accompanied by a teacher’s guide. The teacher’s
guides are written by volunteer teachers and students under the direction of Movies that Matter.
The festival program for higher education works in
These guides are then directly downloadable from
close cooperation with The Hague University of Ap-
the Movies that Matter website. Movies that Matter
plied Sciences. We focus on three goals:
also offers digital lesson plans with film fragments or shorts where teachers can follow the results of their
1. Participation of the students outside their curricu-
students. Movies that Matter also gives out DVDs
lum: students are invited to take place in a student
and workshops to teachers to stimulate the use of
jury. This jury is invited to select three movies out
visual aids during lessons.
of the Movies that Matter Festival for the Students’ Choice award. These movies are screened free of
This is a successful program that has seen the fol-
charge for students only at the festival.
2. Participation of the teachers (MtM films fit within the existing curriculum): Every year teachers of The
Teachers believe in the power of films: Movies that
Hague University of Applied Sciences are informed
Matter notices how more and more teachers use hu-
of screenings and their relevance to the subjects
man right films to replace the book lesson on a certain
subject. For example the subject “Production Chains”
3. Participation of lecturers from The Hague University in Q&A’s, lectures, etc.
is compulsory within the Geography curriculum. After workshops at a geography meeting (attended by 850 teachers), teachers were convinced that screening a
In addition to this, The Hague University of Applied
movie about the production of clothes (China Blue)
Sciences sponsors the Movies that Matter Festival
or phones (Blood in the Mobile) was a better starting
with an Award (The Students’ Choice Award) and
point to involve students in the subject of “Production 229
Chains”. For Movies that Matter it was a chance to
For the future, we have a few plans for improvement.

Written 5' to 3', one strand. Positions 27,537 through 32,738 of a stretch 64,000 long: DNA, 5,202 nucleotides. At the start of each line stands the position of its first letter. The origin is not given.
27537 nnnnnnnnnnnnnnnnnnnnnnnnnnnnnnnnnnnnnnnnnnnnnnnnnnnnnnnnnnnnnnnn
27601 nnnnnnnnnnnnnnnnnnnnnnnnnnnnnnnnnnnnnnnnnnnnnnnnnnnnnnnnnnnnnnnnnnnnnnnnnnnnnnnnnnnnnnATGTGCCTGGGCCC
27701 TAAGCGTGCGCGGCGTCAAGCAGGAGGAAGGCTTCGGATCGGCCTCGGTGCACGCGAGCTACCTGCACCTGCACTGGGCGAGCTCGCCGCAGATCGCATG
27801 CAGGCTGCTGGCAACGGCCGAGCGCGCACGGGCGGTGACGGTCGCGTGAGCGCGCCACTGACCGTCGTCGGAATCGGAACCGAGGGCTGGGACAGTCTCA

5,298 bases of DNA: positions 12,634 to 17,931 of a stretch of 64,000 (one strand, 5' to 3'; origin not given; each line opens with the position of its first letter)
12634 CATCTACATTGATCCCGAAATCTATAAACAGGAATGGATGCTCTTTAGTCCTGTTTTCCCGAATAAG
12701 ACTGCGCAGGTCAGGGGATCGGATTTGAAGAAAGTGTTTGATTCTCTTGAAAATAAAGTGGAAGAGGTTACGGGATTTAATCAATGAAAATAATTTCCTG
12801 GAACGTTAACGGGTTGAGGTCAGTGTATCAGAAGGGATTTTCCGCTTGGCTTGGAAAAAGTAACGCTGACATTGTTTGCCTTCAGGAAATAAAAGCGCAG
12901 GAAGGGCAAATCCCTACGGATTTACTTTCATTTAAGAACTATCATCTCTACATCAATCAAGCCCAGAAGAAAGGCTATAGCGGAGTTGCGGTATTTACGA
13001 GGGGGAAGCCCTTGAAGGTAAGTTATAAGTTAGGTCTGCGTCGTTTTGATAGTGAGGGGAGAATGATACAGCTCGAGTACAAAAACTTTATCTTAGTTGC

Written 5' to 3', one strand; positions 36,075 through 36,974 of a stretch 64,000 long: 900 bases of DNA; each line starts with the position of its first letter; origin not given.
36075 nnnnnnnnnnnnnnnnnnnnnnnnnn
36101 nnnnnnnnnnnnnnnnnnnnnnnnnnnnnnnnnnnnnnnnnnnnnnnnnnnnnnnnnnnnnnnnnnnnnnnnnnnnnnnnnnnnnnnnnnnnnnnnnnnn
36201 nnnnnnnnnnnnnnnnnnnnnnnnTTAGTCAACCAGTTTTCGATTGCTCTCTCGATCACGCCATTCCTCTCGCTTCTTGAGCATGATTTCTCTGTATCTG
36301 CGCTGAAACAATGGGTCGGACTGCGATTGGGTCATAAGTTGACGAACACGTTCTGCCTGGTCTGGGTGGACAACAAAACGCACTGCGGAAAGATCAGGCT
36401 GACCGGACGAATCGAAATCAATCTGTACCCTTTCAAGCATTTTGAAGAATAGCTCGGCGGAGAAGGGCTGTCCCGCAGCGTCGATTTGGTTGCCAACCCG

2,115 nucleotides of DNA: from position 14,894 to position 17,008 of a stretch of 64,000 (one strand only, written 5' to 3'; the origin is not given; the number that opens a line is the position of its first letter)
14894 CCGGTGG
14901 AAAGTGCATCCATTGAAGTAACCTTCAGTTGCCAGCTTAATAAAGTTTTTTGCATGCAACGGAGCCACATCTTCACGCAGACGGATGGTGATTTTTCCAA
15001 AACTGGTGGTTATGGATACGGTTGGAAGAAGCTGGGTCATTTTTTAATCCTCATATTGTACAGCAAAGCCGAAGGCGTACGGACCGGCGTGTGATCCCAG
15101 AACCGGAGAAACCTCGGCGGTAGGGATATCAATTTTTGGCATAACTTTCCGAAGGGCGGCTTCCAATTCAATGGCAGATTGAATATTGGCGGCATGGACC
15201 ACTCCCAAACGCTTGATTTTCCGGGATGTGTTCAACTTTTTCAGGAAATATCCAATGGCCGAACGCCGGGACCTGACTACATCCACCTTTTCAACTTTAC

highlight the human rights aspects of the subject of
We hope to create more impact by creating more
dynamic and interactive programs around festival screenings, modernising the lesson plans by digital
Students are more involved with the subjects: Mov-
lessons for digital school boards and e-learning/flip-
ies that Matter conducted research with The Erasmus
ping the classroom and creating a greater outreach
Centre for Strategic Philanthropy (ECSP). It involved a
through stronger lobbying for more visualisation in
large scale research project to examine the impact of
schools and human rights education in the Dutch
human rights films in the classroom. The target group
consisted of 500 secondary school students (age 1215), level vmbo (lowest level secondary school in the
Case study 6 – Sucre, Bolivia
Netherlands). Festival Internacional de Cine de Los Derechos Impact was defined by seven components: Toler-
ance, Empathy, Trust, Altruism, Happiness, Patience,
The Human Rights and Nature Film School (Escuela
Risk. The research specifically tested behaviour and
de la Naturaleza) was born from the film workshops
attitude of the students (for example altruism was
offered at FESTIMO, the International Human Rights
tested by giving them €5,00 and giving them the op-
Film Festival “The Seventh Eye is Yours” (El séptimo
tion to keep it, share it with other students or to give
ojo es tuyo) in Sucre, Bolivia.